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‘Surrender not an option’: PM Kakar vows to continue fight against terrorists



Prime Minister Anwaarul Haq Kakar on Wednesday vowed to continue the fight against terrorism “no matter what”, asserting that surrender was not an option.

“Pakistan will not surrender in front of radicalism, extremism [and] intolerance … this is our home and we will run the country on our terms,” he maintained.

The interim premier’s statement comes a day after six soldiers embraced martyrdom during a gun battle with terrorists in the general area of Asman Manza of South Waziristan district.

The military’s media wing said in a press release yesterday that the troops effectively engaged with the terrorists, killing four of them, while two others were injured.

Addressing a press conference in Karachi today, PM Kakar said: “Those who have misconceptions that such attacks will tire us should know that we will never forget our martyrs or their sacrifices and won’t refrain from such sacrifices in future.

“We will, in fact, pursue them.”

He pointed out that Pakistan was spending its own money, collected through taxes, on the country’s law enforcement agencies. “We are not fighting on donations,” the premier said.

PM Kakar stressed that all the law enforcement personnel, whether they were combatting external aggression or were playing their role for internal security, were honoured and respected by the entire nation.

“We pay them for their jobs through respect. Money only fulfils their needs and we are doing that … but the nation is paying them through honour and respect.

“The suicide bombers … the dogs of hell … do they think that my soldiers sitting in Waziristan, Balochistan or any other corner of the country don’t know what God has in store for them,” he asked.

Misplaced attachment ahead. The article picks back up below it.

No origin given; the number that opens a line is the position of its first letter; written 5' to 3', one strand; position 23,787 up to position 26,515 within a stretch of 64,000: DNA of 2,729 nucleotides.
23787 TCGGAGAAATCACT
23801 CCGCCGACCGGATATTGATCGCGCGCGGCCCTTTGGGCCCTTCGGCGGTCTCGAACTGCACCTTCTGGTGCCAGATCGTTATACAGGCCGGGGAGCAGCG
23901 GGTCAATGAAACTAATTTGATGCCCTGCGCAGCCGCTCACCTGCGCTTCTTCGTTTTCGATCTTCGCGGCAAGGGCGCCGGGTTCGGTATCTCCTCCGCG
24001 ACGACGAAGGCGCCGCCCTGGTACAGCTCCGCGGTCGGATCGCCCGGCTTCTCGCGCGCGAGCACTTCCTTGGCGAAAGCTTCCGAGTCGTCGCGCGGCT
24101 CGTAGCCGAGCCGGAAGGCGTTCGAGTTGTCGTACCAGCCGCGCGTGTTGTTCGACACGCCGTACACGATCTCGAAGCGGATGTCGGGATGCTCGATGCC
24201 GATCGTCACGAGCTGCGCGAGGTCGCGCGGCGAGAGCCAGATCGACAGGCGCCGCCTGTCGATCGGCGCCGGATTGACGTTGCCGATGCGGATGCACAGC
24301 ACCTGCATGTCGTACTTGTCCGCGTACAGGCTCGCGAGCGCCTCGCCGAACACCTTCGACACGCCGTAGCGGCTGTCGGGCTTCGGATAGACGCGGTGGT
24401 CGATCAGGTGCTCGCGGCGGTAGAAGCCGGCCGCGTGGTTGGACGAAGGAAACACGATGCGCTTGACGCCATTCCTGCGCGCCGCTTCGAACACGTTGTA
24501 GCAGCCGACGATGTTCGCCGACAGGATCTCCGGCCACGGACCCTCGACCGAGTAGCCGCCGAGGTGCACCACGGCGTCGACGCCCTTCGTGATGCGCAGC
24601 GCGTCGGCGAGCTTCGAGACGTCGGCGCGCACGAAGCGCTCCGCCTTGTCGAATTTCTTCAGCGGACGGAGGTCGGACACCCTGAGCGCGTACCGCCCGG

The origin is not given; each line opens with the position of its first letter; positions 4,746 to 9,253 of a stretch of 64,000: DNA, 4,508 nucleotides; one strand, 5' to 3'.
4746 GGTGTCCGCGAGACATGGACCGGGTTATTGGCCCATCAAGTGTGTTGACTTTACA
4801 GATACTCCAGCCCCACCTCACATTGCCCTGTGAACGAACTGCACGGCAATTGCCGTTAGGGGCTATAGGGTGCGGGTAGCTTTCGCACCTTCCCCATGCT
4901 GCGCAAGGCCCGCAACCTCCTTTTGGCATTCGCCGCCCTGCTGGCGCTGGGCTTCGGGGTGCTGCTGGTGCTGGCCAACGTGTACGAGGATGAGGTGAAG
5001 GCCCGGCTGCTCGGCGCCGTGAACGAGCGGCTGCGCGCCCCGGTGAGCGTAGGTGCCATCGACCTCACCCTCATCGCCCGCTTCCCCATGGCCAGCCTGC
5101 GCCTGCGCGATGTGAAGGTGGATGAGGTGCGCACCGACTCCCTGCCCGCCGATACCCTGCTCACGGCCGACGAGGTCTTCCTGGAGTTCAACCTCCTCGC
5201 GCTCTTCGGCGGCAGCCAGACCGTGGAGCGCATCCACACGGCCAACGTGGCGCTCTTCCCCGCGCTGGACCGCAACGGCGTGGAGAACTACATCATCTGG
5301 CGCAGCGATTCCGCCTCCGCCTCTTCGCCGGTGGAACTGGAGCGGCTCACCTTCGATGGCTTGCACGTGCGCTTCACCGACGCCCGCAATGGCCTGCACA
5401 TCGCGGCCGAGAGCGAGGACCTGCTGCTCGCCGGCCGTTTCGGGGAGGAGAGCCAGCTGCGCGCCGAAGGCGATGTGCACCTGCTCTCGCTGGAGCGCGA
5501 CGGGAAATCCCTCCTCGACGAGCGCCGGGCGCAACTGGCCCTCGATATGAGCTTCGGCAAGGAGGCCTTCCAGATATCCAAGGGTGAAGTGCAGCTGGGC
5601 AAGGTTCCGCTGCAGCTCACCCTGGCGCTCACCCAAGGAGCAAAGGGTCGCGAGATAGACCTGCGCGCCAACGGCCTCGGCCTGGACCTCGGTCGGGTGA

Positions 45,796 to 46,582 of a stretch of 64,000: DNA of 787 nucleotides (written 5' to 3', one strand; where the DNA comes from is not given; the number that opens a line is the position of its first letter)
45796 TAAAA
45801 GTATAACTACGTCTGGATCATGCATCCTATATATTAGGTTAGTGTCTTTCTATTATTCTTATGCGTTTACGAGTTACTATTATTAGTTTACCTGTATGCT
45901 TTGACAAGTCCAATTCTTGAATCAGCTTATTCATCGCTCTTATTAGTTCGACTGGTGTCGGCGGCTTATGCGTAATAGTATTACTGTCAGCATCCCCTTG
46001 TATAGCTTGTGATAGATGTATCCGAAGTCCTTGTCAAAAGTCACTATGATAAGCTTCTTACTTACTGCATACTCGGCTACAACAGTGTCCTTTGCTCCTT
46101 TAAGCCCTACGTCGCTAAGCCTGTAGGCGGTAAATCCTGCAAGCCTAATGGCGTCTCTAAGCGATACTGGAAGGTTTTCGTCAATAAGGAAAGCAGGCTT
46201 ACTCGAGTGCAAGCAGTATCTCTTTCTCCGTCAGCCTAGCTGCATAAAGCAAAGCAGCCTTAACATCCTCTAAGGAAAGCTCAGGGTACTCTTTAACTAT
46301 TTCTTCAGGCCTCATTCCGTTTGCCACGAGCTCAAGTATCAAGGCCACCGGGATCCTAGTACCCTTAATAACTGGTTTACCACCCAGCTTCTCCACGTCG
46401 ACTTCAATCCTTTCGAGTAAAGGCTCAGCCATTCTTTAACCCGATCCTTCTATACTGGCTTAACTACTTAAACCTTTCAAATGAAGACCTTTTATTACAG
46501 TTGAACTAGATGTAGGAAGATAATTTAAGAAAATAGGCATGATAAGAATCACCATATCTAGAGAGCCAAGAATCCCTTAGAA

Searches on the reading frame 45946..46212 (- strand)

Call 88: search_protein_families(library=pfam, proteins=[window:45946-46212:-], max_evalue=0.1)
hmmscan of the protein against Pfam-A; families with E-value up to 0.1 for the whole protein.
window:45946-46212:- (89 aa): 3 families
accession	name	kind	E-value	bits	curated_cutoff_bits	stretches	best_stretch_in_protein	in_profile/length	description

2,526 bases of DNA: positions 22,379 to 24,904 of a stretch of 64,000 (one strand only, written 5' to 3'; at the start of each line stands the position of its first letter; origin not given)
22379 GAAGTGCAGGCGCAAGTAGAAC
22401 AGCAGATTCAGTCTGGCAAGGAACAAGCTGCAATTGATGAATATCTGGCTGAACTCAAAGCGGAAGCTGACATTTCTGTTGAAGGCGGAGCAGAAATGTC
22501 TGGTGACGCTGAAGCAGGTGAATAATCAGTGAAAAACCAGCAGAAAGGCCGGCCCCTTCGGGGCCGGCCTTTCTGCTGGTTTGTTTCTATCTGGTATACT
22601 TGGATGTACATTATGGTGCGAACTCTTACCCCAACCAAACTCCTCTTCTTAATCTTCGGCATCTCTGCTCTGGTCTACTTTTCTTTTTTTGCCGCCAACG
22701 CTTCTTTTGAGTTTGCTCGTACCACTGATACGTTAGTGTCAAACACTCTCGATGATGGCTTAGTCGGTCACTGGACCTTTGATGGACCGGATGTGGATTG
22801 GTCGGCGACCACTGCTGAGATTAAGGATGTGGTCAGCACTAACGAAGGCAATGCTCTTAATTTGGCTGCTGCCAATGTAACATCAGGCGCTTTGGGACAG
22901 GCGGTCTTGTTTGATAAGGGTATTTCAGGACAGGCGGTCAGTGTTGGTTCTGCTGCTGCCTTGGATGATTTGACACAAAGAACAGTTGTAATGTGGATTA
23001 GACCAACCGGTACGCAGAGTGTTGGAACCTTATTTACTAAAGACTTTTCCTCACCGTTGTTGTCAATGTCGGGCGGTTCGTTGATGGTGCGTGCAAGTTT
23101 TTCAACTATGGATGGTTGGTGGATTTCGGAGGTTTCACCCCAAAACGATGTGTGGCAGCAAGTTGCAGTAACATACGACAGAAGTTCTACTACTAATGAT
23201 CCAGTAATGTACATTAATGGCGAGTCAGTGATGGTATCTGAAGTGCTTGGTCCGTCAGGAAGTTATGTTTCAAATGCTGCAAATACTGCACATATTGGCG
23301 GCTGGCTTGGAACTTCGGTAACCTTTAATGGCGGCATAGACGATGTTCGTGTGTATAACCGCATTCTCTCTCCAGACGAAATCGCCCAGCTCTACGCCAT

PM Kakar went on to assert that Pakistan had a clear message for those who are spreading violence: “We will keep fighting against the misguided.”

He also appreciated the joint efforts of the army, the civil administration and the local people for the Battagram rescue operation a day ago, which saved the lives of all eight people stuck in a cable car.

PM urges business community to ‘share’

In a meeting with the businessmen in Karachi earlier today, PM Kakar urged the business community to “share their blessings” and “listen to each other” while advising them to avoid tax evasion for the nation’s collective good.

He said, “We will bring optimism and we will bring positive change. How? I assure you that we will do it together.

“We need to start by listening to each other. We will listen to you (traders) and you should listen to the state and the government,” he added.

The prime minister said, “The blessings one gets are not for an individual but for shareholding — it is your choice whether you share in your family, home, neighbourhood, province, country or the subcontinent.”

He further highlighted that tax evasion occurred because the “dispensation of money is not used correctly” and that “people rationalise that their money is not for flamboyant use by others”. The premier noted that this had “generated a vicious cycle in the country”.